September 24, 2010
There's really nothing "little" about the trout-fishing action at Arkansas' Little Red and Little Missouri rivers this month. (May 2010)
By Steve Taylor, Cindy Taylor
The Little Red and Little Missouri rivers can't match the mighty White for sheer size, but they more than make up for it with bragging-sized catches of trout.
For 17 years, the Little Red held the brown trout world record until a Michigan river yielded a 41-pound, 7-ounce behemoth that bested the late Howard "Rip" Collins' legendary lunker by 3 ounces. Nevertheless, the Little Red continues to display trophy potential.
In contrast, fishermen on the Little Mo' frequently tangle with 50 or more robust rainbows per day, a feat that's easier in winter, but entirely possible at this time of year with some finesse.
Public accesses on both these Arkansas rivers feature an accommodating mix of boat ramps and shorelines for armchair anglers and waders. The Little Red and Missouri flow below hydroelectric dams on reservoirs, and so they rise and fall in rhythms set by the electrical grid or by floodwaters. Wading anglers with fly rods or spinning gear covet low water, but boaters can ride the rising water that triggers heavy feeding when the generators go online. Johnboats are fine on most sections of the Little Red, but canoes are best for navigating the Little Mo', where motors are banned above State Route 27 to protect drinking water.
Whether you're bound toward north-central Arkansas and the Little Red or on a southwesterly course to the Little Missouri, we know you'll have a big time on these fisherman-friendly trout streams.
ROLLIN' DOWN THE LITTLE RED
Heber Springs, the Cleburne County seat, is the general base of operations for catching stocked rainbows and wild brown trout in the Little Red. It's just over an hour's drive from Little Rock and a great alternative for north Arkansas fishermen when conditions on the White are tough. Before you go, call the U.S. Army Corps of Engineers at (501) 362-5150 and Southwestern Power Administration at 1-866-494-1993 for recordings about water releases.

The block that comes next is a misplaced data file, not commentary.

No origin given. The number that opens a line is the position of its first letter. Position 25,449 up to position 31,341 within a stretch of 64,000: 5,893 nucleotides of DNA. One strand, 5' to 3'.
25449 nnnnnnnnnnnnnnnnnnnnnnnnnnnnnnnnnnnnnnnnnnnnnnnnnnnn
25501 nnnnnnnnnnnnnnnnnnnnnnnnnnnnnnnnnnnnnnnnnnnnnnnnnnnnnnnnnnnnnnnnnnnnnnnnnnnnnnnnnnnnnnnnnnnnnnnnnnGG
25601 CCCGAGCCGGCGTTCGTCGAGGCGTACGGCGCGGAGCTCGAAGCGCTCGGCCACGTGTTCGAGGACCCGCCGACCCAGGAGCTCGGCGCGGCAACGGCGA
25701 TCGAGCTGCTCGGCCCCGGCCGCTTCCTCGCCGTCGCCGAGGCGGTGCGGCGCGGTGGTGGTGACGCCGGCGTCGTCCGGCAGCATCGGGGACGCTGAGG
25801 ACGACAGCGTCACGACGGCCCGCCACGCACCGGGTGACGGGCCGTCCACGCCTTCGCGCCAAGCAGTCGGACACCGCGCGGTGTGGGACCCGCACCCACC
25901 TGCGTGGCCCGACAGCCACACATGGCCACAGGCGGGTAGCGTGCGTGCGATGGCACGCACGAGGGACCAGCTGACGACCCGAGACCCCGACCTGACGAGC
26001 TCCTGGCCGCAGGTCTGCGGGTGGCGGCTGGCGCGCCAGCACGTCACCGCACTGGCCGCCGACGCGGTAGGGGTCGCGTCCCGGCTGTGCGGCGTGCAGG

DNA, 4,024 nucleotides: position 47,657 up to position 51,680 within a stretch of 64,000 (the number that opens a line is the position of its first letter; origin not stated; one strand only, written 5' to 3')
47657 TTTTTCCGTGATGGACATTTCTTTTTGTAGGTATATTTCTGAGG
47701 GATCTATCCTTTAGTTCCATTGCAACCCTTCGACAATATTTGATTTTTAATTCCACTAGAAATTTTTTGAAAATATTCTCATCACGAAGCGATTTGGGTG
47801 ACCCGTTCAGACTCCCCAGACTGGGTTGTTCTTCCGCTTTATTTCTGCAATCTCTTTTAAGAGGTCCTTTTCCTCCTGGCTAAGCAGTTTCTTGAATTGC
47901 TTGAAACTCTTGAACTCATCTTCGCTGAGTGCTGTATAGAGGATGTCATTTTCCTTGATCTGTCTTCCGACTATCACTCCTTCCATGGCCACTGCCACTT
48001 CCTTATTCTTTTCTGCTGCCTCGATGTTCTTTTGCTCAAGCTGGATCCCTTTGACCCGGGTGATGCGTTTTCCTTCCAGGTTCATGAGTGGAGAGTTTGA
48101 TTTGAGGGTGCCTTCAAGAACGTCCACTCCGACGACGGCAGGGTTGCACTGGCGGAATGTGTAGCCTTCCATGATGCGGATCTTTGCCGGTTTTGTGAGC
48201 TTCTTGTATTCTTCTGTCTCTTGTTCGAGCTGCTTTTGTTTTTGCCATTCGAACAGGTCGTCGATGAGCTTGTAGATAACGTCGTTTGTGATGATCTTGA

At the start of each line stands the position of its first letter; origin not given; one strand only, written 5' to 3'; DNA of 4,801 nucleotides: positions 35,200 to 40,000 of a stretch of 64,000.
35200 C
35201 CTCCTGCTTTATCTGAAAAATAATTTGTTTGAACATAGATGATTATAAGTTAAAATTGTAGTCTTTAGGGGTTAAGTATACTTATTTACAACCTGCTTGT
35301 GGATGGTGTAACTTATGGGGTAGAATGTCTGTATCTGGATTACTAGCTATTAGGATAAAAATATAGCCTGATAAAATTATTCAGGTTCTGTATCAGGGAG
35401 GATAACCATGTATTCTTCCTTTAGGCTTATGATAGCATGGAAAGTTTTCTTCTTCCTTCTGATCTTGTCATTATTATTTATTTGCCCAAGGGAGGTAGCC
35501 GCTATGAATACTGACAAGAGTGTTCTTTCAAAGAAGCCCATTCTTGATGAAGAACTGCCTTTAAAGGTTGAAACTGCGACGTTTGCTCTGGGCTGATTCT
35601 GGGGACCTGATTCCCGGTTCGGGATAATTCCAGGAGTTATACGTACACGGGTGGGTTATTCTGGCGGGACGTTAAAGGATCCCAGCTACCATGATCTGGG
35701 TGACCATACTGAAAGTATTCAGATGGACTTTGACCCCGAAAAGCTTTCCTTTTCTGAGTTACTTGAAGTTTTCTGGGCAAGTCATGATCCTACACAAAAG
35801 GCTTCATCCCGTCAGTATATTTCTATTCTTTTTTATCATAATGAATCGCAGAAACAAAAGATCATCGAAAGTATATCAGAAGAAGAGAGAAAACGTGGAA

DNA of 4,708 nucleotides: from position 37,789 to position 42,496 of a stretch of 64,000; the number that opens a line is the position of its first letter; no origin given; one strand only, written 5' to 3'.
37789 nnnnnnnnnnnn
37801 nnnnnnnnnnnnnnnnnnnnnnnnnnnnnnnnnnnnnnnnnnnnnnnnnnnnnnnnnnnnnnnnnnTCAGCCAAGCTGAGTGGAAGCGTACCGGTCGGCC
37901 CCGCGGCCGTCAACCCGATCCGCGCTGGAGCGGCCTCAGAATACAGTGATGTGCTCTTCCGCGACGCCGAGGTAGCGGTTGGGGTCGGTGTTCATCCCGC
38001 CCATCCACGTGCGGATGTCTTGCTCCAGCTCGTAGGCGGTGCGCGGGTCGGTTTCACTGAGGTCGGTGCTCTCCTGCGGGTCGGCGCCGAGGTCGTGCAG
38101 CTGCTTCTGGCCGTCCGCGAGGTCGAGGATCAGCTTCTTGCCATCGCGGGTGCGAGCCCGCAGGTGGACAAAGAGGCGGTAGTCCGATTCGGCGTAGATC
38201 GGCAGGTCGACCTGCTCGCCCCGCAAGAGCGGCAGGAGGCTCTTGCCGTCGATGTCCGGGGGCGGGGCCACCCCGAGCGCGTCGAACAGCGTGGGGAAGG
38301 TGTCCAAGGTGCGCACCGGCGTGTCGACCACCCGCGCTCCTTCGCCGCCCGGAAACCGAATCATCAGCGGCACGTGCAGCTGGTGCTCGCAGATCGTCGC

Excellent fishing begins below Greers Ferry Dam in John F. Kennedy Park, off State Route 25 northeast of Heber Springs. The sweet spot is upstream, where effluent from a federal fish hatchery empties into the river -- but everyone between Memphis and Muskogee knows about it.
Instead of elbowing your way into the campground crowd near the handicapped-accessible fishing platform, park at the ramp and take the well-beaten trail to non-crowded water downstream. Or wait until sunset, when hungry campers depart to cook their day's catch. Cast softly with light line and your tiniest lures when you see trout puckering the surface as dusk nears. Boaters float downstream, casting jerkbaits to logs and weedbeds or drifting red worms, corn or other bait near the bottom.
About 5.5 miles downstream off State Route 210 is the famous Cow Shoals access, where the Arkansas Fly Fishers Club of Little Rock planted the seeds of the river's thriving brown trout population in the 1970s. At river mile 10 on State Route 110, the Barnett Access (Swinging Bridge to most folks) features a huge hole bracketed by deep pools and riffles that accommodate every type angler. Boaters head upstream, while shorebound bait-anglers cast corn, worms and marshmallows into the hole, and flyfishermen wade shallow runs downstream.